Sopagna Seang believes in justice and his country — and his dedication has taken him all the way from Cambodia to Australia. In order to further his work in bringing notorious Khmer Rouge leaders to trial, the Phnom Penh native is busy earning a master's degree in public policy and management from Carnegie Mellon's Heinz College Australia.
The repressive Khmer Rouge regime controlled Cambodia from 1975-1979, killing approximately 1.7 million citizens through execution, torture and forced labor. This genocide claimed an estimated one-fifth of the country's population. After years of negotiation, the United Nations and Cambodian government established a tribunal in 2006 to bring these leaders to justice.
Sopagna was already working for the public welfare as a civil servant. Angry about the atrocities and 'ruined' condition in which his country was left, he quickly joined the team, in charge of language service coordination.
"This tribunal will not only do good for Cambodia, but also for humanity," Sopagna explained. "Such heinous crimes should never, ever happen again, anywhere in the world. The leaders of the notorious Khmer Rouge regime must be brought to justice. Victims must see justice is done for them."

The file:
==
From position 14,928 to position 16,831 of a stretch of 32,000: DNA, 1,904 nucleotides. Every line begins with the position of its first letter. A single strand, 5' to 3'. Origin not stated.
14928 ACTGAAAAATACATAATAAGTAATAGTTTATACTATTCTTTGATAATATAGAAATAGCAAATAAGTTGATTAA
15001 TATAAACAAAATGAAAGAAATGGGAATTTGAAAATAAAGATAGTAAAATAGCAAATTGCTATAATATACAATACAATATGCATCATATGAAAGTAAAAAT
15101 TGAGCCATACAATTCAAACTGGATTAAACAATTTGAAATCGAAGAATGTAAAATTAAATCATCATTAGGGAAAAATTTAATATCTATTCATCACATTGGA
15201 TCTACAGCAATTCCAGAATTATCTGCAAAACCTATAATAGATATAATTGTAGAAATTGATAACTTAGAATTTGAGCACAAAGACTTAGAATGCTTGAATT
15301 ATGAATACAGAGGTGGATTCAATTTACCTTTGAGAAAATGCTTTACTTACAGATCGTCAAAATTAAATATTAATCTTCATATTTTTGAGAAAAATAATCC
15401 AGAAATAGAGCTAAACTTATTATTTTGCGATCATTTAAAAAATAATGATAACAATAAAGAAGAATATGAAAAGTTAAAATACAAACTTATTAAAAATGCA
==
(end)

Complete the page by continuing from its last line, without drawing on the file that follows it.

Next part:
Sopagna was drawn to the Carnegie Mellon education not only for its reputation and the technical skills he could acquire, but the ability to receive valuable training in public policy — something impossible at home.
"National universities in Cambodia do not offer public policy degrees. Public policy is generally perceived as something that can be easily manipulated by the powerful and not applicable in real-life." Sopagna noted. "I hope not only to apply the skills I learn in my work, but to share them with colleagues in public office at home."
Sopagna particularly appreciates the accelerated degree option, as he's anxious to return home to both his valued work and family.
"I would recommend this course to busy mid-career professionals," he said. "It is worth noting that I have left my dearest wife and son as well as my exciting job at the tribunal for CMUA. But I have made the right decision."
He knows the training will serve him well.
"Carnegie Mellon is equipping me with skills in analyzing and decision-making. In addition, I've become more conversant with technology, which can help me work more efficiently. I am convinced that these skills will help me achieve my career goals," Sopagna said.